Even from 6,000 miles away, Chris Plys could share the elation. His friends on the U.S. men's curling team — including skip John Shuster, a former teammate — had pulled off an improbable comeback at the 2018 Pyeongchang Olympics, winning the country's first Winter Games gold medal in the sport.

"I was watching from my couch,'' said Plys, of Duluth. "Having played with and against those guys so much, it was really special to see what they were able to do."

If Team Shuster returns to the Olympics in February, Plys will have a much better view. Shortly after the Pyeongchang Games, Shuster chose him to fill a vacancy left by Tyler George's retirement. Since then, Plys has helped the foursome retain its place among the world's top teams, making it a favorite to win the men's competition at the Olympic trials in Omaha.

Six men's teams and six women's teams have qualified for the trials, which start Friday at Baxter Arena. In both the men's and women's tournaments, round-robin play will determine two finalists, who will move on to a best-of-three championship series. The winners will represent the U.S. at the 2022 Beijing Winter Games, which begin Feb. 4.

Plys, 34, nearly made it to the Olympics in 2018, as part of a team that lost to Shuster's foursome in the trials finals. A world junior champion, U.S. champion and alternate on the Shuster-skipped Olympic team in 2010, he was instantly a top candidate to replace George.

His familiarity with the team — which also includes John Landsteiner of Duluth and Matt Hamilton of McFarland, Wis. — made for a smooth transition. During Plys' three and a half years with the group, Team Shuster has won two U.S. men's championships and placed fifth at the world championships in 2019. Its top-six performance at the 2021 world championships qualified the U.S. for the Olympics.

"He was the person at the top of our list,'' said Shuster, 39, a Chisholm, Minn., native who is pursuing his fifth Olympic berth. "Prior to 2018, I practiced on the sheet next to Chris all the time. I could see the work he was putting in, and the teammate and competitor he had become.

"I've always thought very highly of him. It was a pretty easy choice."

Team Shuster has played a limited schedule this season. It enters the trials at No. 25 in the World Curling Federation men's rankings, behind two other Minnesota-based trials qualifiers. Team Rich Ruohonen is the highest-ranked U.S. men's team at No. 21, and Team Korey Dropkin is No. 22.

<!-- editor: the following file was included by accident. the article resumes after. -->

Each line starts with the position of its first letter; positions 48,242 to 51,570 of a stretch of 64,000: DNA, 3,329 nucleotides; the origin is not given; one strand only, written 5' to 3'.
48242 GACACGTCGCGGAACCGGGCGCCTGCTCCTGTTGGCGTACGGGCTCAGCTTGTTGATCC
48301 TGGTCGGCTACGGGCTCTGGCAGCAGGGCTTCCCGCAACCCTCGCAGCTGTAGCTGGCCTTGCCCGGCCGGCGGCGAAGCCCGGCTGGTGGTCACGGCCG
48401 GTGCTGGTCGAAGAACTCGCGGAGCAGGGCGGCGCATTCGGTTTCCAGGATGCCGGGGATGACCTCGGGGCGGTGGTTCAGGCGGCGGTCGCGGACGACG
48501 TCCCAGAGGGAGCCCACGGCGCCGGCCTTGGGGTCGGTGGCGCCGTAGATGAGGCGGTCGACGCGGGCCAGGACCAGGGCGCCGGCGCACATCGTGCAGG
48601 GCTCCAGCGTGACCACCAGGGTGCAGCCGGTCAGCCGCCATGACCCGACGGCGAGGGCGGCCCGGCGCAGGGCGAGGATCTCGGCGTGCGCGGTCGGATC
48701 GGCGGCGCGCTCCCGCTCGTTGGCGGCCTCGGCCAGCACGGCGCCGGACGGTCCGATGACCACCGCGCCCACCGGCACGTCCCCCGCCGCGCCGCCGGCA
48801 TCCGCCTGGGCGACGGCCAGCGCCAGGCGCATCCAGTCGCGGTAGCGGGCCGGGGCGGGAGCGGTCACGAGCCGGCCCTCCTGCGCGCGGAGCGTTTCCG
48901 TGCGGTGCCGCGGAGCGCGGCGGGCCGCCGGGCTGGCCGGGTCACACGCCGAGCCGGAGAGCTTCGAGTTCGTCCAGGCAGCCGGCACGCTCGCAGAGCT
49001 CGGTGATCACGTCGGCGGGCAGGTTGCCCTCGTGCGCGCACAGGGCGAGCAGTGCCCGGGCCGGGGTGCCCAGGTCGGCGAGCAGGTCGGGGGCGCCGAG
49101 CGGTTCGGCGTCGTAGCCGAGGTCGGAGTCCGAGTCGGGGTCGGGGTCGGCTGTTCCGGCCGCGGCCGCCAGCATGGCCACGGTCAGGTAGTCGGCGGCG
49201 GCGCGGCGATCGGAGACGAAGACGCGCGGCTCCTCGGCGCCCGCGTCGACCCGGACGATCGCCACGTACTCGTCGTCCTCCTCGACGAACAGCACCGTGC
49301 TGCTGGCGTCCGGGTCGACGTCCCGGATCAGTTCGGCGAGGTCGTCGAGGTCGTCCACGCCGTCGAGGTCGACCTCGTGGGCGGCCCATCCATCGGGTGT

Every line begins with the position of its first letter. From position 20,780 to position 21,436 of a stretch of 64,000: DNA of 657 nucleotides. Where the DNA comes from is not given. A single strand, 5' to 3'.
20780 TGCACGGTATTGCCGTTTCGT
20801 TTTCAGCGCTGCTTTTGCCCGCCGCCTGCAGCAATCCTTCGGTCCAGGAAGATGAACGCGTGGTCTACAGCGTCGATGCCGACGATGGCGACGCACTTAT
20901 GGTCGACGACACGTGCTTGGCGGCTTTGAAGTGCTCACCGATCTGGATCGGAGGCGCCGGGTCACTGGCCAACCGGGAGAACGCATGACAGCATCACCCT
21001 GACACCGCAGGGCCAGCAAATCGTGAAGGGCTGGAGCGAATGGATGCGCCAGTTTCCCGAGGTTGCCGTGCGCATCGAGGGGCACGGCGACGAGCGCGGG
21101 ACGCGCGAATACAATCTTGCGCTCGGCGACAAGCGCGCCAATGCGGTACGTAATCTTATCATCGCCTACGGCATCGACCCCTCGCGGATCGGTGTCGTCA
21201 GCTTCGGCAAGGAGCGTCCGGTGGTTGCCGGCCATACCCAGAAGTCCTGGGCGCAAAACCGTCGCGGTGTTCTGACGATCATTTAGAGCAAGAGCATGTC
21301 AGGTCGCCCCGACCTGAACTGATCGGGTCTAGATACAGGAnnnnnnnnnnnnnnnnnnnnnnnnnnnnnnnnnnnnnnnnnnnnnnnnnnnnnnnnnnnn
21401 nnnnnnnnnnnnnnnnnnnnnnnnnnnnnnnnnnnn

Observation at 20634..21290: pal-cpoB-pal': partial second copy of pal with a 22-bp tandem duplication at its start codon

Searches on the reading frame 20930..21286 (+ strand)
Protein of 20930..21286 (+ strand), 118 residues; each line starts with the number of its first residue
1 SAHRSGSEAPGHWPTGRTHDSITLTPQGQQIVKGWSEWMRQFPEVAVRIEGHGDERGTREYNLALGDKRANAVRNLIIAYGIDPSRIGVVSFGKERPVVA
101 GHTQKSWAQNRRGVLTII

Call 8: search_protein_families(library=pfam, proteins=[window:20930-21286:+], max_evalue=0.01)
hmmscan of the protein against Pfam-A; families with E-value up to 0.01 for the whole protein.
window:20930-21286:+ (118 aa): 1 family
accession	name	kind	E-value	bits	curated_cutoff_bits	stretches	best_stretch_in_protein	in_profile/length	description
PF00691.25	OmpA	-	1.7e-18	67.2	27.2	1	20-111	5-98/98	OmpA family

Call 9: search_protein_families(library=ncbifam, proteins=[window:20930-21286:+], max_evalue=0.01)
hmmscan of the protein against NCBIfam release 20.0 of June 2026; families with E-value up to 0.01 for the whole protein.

After the 2018 Olympics, Plys originally planned to continue playing for Team Heath McCormick, which beat Team Shuster in the first game of the Olympic trials finals but lost the next two. Plys was surprised to hear George had retired, and humbled to get an invitation to fill his spot.

"[Team McCormick] had good success, and it was very tough to make that call, to let them know I was leaving," Plys said. "But I'd known John since I started in competitive curling. His record speaks for itself."

At first, Plys said, he felt a little bit of pressure as the newcomer on a high-profile team. But he had played with both Shuster and Hamilton at past international tournaments, and Shuster didn't expect him to replicate George's style or demeanor.

Though Plys throws third, as George did, he isn't the same kind of player. Shuster said George was more instinctive, while Plys has tried to perfect his position through study. Their roles are different, too; while Shuster often conferred with George on strategy, he prefers to let Plys maintain a tighter focus.

"Chris will get in on the discussions,'' Shuster said. "But the more I can allow him to be laser-focused on sweeping, shooting and calling line on my shots, he's just a weapon. It's a big difference, but it doesn't feel different.''

Team Shuster didn't play much in 2020-21 because of COVID-related tournament cancellations and travel restrictions. The group got lots of valuable practice time, and Plys, Shuster and Hamilton warmed up for the Olympic team trials with strong performances at last month's Olympic trials for mixed doubles.

Plys and Vicky Persinger won the tournament and will chase an Olympic berth at a qualifier in December. Next week, he'd like to wrap up a guys' trip to the Beijing Games.

"There are a lot of teams that have become quite good," Plys said. "But we're fortunate to have a lot of experience in high-stakes competition. I'm confident if we play our 'A' game, we'll be tough to beat."